Genetic diversity could shrink as animals venture into new territories because of global heating, leaving them vulnerable to extinction, scientists have warned after tracking the impact of climate change on the American mastodon.
Huge, hairy, and with a pair of fearsome tusks, mastodons resembled stocky, hirsute elephants. The earliest fossils of American mastodons date to about 3.5 to 4 million years ago with the creatures commonly found in wooded and swampy areas where they browsed on trees and shrubs.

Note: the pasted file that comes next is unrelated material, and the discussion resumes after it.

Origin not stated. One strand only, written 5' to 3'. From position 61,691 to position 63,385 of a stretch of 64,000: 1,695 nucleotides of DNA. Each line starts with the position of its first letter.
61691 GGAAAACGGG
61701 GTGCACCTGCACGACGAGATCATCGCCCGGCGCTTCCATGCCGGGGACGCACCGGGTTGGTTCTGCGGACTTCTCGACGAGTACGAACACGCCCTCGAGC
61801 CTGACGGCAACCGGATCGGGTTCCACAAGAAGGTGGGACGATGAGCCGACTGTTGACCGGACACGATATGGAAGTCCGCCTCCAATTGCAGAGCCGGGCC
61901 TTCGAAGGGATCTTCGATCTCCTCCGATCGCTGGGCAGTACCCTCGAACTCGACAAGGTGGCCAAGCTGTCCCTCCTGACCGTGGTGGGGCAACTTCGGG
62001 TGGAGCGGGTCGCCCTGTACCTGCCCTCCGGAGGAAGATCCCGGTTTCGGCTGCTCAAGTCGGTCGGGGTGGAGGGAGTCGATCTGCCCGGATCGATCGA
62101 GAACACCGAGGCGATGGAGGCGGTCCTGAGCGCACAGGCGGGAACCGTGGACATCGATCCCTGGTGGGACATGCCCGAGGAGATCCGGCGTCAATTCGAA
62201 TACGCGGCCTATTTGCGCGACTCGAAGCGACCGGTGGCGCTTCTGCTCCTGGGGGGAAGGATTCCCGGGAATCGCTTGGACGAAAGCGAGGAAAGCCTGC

But by 11,000 years ago they were extinct–probably, experts say, because of a combination of climate change and human hunting.
Now researchers say an analysis of ancient mitochondrial DNA has shed new light on the impact of global heating and cooling on the beasts.
“As the temperature warmed, they followed expanding forest and swampy niches